I was just thinking yesterday that I was surprised that Dartmoor hadn’t seen a wildfire in this recent period of tinder dry weather and then last night ……..
So today I decided to go and have a look at the site. Compared to the February fire which I wrote about here this was a gorse fire and was much smaller. It would appear that the fire service were able to access the area as it is by a road and were able to contain it. Good work. I would estimate that this fire covered an area of around 4-5 hectares.
You can clearly see the blackened remains of gorse bushes and purple moor grass – referred to on Dartmoor, after its Latin name, as Molinia. This photograph is looking south towards Hameldown.
The conditions have been very dry in recent weeks and there was a reasonably cold winter from the north last night. Such a combination dries out the vegetation and makes it very vulnerable to combustion.
This is what the vegetation looks like immediately adjacent to the fire site, a mix of European Gorse and Western Gorse, interspersed this the dry lanky white leaves of Molinia. This area also contained quite a lot of heather bushes (Calluna vulgaris). The hill-farmers on Dartmoor describe vegetation like this as a huge ‘fuel load’.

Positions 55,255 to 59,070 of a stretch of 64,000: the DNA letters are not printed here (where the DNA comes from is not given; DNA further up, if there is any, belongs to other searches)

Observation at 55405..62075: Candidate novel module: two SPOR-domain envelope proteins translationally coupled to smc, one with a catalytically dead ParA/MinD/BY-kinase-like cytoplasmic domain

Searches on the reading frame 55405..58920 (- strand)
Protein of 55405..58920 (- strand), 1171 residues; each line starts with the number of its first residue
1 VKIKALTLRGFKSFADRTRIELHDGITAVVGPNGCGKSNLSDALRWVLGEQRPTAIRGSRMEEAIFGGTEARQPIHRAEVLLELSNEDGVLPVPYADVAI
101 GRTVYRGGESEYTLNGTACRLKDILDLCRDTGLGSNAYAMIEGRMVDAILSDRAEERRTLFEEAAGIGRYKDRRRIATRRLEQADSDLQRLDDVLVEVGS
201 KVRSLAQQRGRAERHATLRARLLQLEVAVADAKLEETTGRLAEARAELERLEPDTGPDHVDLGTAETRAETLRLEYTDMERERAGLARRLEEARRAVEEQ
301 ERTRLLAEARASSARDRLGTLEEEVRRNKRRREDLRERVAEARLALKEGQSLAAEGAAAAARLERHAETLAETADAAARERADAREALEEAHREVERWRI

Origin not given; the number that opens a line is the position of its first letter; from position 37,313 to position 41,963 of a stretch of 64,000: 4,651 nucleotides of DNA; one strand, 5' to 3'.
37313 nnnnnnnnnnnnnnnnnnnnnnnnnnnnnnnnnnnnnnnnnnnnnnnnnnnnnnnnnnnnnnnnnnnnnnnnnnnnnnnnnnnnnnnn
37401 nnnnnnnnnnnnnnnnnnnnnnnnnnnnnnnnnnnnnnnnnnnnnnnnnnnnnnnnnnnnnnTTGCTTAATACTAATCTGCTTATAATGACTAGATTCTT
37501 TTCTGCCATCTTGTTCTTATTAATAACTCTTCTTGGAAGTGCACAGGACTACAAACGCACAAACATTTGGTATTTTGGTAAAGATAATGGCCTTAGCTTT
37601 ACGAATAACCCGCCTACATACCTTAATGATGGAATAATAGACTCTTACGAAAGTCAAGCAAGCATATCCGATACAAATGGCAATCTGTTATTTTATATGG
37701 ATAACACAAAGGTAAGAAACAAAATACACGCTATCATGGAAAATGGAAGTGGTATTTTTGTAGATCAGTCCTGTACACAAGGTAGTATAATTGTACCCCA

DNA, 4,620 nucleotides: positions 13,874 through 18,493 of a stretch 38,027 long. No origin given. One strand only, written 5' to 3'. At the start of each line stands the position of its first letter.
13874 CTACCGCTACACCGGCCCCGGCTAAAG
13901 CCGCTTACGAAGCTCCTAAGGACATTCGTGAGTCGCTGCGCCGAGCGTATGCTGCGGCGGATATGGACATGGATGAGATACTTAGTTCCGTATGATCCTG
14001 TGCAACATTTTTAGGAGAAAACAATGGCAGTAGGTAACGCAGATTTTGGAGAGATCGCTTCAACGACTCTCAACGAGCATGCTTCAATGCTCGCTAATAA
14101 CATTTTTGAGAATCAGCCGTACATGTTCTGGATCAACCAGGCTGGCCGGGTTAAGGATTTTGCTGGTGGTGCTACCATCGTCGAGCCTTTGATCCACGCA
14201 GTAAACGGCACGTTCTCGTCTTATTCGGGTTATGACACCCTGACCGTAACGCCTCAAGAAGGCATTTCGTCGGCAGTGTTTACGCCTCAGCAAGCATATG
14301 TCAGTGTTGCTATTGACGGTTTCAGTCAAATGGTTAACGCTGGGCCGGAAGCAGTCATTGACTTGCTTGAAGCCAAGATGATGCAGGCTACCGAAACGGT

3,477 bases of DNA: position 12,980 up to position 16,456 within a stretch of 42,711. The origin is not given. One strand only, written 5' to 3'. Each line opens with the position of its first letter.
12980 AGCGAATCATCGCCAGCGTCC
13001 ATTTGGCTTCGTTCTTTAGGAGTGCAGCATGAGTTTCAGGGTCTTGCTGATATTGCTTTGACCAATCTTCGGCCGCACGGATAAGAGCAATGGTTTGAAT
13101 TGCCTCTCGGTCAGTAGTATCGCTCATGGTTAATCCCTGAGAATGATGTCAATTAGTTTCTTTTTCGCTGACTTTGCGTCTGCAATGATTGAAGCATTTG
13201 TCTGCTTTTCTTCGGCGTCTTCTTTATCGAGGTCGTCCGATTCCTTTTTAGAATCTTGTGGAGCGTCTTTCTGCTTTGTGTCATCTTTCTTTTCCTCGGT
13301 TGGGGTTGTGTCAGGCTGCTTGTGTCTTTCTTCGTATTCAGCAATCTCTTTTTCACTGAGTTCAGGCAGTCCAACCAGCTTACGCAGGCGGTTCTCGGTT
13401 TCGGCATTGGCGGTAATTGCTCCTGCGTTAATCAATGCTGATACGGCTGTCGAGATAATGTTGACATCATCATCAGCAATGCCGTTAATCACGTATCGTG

A fire like this occurring in late April is unfortunate as many birds will have started to breed and many less mobile animals such as amphibians and reptiles are not quick enough to escape, I did find a dead frog but nothing else. Dartmoor was lucky last night, this fire could have been much more extensive had it been in an inaccessible location like the last one near Tavy Cleave.
An unfortunate incident but not a disaster in my view, given the rain today, I suspect fresh growth in the fire site will quickly emerge as many of the plants found here are fire resistant. It is also early in the breeding season so perhaps some species can try again.
The cause of this fire remains a mystery, I have seen some speculation that it might have been a portable BBQ as the tell tale scorch marks were found nearby on some short grass, maybe, but it was pretty chilly last night in Exeter, and it would have been even chillier at Jurston Cross – not ideal weather for a BBQ in my opinion!
With the rest of spring and summer ahead of us, more ‘wildfires’ on Dartmoor are a real concern so it is good to see that the DNPA are clearly warning the public of the risks and pointing out that open fires and BBQs on Dartmoor are prohibited ………..